Re: [asa] First human

From: Murray Hogg <>
Date: Tue Oct 06 2009 - 15:04:03 EDT

It's in the very nature of dating of archaeological evidence that there are very broad uncertainties on the measurements - so "at about the same time" means precisely that.

The important point is that there is NO line of descent between the various cultural developments in question - so it doesn't really matter whether they happened at precisely the same moment or over the space of hundreds of years. What matter is this: if one chooses to define "human" by appeal to cultural phenomena of the sort in question (a more or less "socio-cultural" rather than "biological" or "theological" definition), then this would be inconsistent with the idea that there is a first human pair from which all humans are descended.

Which, needless to say, gives lie to the claim that humans NECESSARILY descend from an original pair (actually, I'm surprised that Greg, given his HSS perspective, doesn't recognize the physical science [i.e. Darwinist] assumption he HIMSELF is making in his argument for a "first human" - but there you go).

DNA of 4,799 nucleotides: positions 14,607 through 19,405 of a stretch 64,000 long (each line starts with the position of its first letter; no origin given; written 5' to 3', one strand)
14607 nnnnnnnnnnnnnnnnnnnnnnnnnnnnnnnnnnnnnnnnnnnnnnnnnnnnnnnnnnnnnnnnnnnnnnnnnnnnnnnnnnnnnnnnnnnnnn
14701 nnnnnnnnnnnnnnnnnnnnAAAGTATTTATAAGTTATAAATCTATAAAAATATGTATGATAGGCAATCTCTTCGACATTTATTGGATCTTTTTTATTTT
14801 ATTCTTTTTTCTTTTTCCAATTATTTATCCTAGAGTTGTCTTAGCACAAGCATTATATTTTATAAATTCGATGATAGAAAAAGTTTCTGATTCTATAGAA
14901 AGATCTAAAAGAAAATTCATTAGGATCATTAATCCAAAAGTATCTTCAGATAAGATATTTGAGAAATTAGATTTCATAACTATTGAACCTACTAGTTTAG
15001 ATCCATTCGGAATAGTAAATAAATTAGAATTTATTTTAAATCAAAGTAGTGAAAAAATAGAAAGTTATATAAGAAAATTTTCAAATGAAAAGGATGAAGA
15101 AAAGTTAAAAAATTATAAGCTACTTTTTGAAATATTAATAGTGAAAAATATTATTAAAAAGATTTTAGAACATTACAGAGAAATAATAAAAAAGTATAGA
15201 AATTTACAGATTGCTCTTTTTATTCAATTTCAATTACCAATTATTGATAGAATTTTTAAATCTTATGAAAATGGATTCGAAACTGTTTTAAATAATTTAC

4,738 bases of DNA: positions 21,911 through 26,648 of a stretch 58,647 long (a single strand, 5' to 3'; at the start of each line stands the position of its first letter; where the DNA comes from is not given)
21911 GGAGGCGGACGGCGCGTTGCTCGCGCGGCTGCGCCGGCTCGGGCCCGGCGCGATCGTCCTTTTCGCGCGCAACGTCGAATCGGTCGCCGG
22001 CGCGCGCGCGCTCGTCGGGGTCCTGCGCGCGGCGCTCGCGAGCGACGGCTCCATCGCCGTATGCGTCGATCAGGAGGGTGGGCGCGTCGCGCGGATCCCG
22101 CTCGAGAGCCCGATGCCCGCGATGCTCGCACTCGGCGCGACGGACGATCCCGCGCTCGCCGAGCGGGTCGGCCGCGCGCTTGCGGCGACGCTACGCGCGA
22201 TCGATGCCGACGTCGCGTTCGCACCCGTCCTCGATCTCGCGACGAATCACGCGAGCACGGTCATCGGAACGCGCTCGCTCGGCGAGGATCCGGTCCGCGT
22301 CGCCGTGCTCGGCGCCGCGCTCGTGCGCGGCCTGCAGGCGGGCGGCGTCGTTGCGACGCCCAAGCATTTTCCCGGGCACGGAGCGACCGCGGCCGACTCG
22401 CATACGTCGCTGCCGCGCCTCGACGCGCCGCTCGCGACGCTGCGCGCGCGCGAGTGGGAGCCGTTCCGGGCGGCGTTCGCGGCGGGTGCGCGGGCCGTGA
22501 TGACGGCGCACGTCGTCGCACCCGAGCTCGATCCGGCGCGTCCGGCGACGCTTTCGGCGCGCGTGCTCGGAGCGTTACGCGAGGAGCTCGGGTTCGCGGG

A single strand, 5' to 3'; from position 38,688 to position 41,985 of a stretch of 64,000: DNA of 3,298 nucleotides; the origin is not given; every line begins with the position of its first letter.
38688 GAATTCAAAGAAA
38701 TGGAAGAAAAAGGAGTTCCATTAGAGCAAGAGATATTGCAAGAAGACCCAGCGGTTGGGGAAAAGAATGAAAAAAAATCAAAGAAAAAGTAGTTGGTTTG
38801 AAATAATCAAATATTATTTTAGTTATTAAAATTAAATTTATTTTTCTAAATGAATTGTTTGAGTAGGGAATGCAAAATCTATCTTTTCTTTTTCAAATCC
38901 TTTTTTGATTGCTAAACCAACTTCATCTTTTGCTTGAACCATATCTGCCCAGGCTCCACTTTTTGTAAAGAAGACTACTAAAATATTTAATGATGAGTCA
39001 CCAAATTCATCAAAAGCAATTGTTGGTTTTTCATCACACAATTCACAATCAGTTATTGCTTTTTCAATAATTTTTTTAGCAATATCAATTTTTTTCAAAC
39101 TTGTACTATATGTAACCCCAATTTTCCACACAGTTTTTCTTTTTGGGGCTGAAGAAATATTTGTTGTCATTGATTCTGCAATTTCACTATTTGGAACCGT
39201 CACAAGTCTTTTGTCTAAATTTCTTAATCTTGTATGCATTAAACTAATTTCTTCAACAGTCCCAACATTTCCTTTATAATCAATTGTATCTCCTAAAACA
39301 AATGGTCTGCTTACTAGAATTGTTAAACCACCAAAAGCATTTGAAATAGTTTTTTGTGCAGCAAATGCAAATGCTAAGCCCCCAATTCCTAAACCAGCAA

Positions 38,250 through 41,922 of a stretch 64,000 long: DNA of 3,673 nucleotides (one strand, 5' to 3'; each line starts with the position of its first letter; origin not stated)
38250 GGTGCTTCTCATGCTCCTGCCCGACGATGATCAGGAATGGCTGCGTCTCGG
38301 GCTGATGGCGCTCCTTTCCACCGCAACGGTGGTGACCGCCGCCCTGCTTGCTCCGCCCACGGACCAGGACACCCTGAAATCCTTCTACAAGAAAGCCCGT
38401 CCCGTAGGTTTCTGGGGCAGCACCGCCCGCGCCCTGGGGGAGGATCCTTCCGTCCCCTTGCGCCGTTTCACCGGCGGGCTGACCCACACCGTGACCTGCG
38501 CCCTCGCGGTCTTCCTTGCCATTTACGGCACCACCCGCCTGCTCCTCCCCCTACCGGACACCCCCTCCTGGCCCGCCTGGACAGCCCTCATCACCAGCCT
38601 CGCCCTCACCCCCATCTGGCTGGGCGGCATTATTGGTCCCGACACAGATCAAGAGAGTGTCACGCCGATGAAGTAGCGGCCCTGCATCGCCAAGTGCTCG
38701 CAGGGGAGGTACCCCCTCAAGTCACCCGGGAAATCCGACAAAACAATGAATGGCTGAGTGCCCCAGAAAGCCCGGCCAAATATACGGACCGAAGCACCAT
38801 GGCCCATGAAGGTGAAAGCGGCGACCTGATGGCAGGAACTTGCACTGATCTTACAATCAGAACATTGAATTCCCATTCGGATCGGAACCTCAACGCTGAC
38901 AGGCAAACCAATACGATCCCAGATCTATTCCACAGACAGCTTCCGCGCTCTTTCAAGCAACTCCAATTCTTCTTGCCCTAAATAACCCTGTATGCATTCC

All that needs to be added is that (1) one could still argue for common ancestry if one chooses another definition; and (2) it could be argued that this sudden development in human cultures came about due to some divine activity occurring at more than one place among more than one group of people - so I think it quite possible that one could argue theologically that "at about the same time" to mean "simultaneously."


Dehler, Bernie wrote:
> When you say:
> "at about the same time"
> You may mean over the course of over a few hundred years, not in the same year, correct? Just trying to be more precise.
> ...Bernie

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Received on Tue Oct 6 15:06:19 2009

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